2. Be Right Back
The episode that follows Entire History of You is another one of the series’ best chronicling just how hard it is to let go of a loved one. After losing her husband unexpectedly, a widow buys a computer program and eventually a robot that mimics the same voice and appearance as her late husband. But while the being make look and talk like her husband she slowly begins to realize how there is no true replacement for what she has lost. This episode deals with grief in a powerful and relatable way. Seeing the wife come to terms with what she has lost and trying to bargain with life is something raw and palpable that many can resonate with. No matter how much the robot may resemble her husband, it’s the small things about him that she misses and can’t get over. It’s incredibly powerful and moving to see and provides an honest look at how versatile and surreal human emotion can be. It isn’t something that is quantified but rather unexplainable and felt in the moment so that it can’t be replaced.
1. White Christmas
There are many reasons why I love this episode. Firstly, I am a sucker for Jon Hamm as an actor due to his charisma and confidence he boasts on screen. Nonetheless, this episode is actually telling three separate stories at the same time but it is all interconnected and woven together so cohesively that it is a true testament to what they have accomplished. Rewatching the episode over and over provides new context to the events that take place. My favorite aspect of the episode is the third story and how they have illustrated “blocking” in real life. When you block someone on social media you don’t see them anymore there but you still see them around in everyday life. This episode illustrates a world where when you block someone, all you see is a silhouette each time you encountered the person. It’s extremely intriguing to see and imagine a society where that would happen is both appealing for some but also heartbreaking to others. You see the effect of cutting someone out of your life and the toll it takes on both people is astounding. This episode wins on every level from its social commentary, raw emotion, cool gadgets and fantastic performances. This is easily one of the coolest episodes of Black Mirror and my personal favorite.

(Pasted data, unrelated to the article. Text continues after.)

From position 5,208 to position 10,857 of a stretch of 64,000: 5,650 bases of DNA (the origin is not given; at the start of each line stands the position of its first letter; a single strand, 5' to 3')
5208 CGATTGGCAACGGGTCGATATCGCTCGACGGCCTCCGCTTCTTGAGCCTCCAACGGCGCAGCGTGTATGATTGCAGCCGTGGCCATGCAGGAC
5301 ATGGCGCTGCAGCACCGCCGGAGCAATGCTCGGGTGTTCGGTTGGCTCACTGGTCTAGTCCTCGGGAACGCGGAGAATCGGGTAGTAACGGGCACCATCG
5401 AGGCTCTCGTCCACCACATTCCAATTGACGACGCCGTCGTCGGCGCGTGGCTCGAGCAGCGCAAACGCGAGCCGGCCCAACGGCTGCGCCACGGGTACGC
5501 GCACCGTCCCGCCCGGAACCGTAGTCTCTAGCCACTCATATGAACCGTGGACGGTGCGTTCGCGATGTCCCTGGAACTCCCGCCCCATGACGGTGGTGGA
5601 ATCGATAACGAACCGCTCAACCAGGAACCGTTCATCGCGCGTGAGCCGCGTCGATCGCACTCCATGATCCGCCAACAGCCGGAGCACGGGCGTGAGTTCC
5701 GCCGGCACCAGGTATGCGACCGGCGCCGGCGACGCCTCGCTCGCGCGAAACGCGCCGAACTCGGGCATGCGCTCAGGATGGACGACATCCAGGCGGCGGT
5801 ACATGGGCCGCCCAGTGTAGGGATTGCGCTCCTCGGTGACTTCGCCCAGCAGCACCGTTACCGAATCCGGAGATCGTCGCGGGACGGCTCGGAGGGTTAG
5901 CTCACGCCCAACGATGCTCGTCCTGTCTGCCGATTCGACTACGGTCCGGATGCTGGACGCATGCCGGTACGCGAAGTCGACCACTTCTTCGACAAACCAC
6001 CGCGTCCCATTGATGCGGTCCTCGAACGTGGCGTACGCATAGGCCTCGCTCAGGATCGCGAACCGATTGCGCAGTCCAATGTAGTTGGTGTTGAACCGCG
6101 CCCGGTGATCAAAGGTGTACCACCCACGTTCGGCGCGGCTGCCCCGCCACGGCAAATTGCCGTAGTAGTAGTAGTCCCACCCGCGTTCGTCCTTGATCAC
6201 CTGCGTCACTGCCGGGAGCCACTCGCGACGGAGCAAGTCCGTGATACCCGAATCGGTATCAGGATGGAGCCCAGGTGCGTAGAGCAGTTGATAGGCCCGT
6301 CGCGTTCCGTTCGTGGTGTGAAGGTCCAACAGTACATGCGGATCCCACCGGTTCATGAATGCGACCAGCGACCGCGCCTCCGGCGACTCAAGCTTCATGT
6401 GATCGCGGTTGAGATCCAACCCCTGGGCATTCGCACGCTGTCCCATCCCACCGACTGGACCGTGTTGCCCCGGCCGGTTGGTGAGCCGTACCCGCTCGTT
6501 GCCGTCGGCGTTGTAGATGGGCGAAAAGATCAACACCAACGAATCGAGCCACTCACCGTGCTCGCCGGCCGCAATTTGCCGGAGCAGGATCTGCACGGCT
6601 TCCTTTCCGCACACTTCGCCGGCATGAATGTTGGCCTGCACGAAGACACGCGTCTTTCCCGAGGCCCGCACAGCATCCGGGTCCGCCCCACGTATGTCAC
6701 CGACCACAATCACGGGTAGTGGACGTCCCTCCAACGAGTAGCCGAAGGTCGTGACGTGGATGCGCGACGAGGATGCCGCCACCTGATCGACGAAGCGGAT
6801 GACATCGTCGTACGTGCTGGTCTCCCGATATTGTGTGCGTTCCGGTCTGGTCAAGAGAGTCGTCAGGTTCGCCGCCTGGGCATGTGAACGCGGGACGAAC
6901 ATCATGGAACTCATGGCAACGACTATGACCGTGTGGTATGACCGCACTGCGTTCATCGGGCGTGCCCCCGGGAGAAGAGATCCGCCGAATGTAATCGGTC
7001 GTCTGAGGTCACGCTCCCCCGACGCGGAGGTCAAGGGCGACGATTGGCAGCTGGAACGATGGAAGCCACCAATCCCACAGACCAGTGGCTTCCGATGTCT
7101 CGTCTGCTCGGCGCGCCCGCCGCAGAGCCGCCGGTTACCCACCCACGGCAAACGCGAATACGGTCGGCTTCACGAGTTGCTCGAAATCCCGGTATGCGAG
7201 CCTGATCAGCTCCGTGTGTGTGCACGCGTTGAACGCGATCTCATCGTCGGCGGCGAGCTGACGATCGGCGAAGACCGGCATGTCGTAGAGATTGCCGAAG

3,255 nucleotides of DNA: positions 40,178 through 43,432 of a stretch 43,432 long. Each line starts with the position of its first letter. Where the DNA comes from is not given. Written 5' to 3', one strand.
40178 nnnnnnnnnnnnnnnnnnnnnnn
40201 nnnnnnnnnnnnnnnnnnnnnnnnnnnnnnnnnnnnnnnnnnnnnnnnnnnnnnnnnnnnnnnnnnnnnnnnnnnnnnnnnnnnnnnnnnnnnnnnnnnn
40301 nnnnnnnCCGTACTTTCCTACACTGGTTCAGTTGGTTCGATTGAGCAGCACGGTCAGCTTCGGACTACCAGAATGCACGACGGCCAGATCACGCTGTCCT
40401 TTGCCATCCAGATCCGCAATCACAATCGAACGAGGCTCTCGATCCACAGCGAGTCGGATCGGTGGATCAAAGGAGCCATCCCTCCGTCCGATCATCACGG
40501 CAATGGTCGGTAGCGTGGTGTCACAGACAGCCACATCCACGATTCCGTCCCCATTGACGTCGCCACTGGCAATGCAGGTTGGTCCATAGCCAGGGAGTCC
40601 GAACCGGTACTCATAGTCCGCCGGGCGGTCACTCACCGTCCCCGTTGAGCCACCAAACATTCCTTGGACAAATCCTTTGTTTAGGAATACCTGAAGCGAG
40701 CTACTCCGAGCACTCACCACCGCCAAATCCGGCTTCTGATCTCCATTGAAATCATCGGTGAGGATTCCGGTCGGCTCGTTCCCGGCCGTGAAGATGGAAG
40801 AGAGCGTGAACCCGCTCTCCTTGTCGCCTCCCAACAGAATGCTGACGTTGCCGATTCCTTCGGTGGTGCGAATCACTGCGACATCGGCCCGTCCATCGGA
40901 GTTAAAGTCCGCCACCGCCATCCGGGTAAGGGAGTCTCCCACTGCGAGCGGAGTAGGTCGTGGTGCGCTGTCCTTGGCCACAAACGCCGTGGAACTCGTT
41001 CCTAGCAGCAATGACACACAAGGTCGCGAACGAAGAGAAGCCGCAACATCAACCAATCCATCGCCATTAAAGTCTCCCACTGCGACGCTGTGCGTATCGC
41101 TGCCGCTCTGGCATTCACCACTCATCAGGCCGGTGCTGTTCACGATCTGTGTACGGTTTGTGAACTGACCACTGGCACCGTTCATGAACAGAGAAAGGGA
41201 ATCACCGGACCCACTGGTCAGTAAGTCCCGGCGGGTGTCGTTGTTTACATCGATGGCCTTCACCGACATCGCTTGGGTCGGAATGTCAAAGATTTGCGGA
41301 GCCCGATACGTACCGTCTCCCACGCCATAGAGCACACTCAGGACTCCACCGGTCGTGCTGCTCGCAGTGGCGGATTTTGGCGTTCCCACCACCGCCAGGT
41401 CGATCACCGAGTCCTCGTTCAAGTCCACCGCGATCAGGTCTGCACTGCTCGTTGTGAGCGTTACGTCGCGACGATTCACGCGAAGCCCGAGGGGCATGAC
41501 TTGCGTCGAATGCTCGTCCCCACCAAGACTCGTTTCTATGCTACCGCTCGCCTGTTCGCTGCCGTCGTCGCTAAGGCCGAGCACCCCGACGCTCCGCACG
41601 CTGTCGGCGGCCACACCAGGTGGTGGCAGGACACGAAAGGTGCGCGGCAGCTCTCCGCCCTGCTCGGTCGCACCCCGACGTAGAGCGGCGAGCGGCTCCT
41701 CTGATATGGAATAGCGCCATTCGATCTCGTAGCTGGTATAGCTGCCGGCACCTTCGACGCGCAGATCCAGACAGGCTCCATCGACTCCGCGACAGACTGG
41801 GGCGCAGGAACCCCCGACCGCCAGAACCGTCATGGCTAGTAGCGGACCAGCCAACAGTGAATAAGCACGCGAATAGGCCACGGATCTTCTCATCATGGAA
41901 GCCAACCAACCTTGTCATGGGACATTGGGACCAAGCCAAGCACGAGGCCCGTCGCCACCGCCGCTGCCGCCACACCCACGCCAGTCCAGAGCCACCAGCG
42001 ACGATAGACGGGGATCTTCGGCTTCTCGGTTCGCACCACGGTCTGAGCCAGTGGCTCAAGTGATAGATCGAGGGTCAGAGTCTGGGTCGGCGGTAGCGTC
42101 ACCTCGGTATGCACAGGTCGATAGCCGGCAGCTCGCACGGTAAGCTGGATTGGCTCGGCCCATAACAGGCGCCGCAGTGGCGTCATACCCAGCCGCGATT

I realize I could not go as in depth as I would have liked as it is difficult to sum up everything these episodes have to offer. I definitely recommend revisiting some of these episodes if you have a chance due to the multitude of layers left to uncover.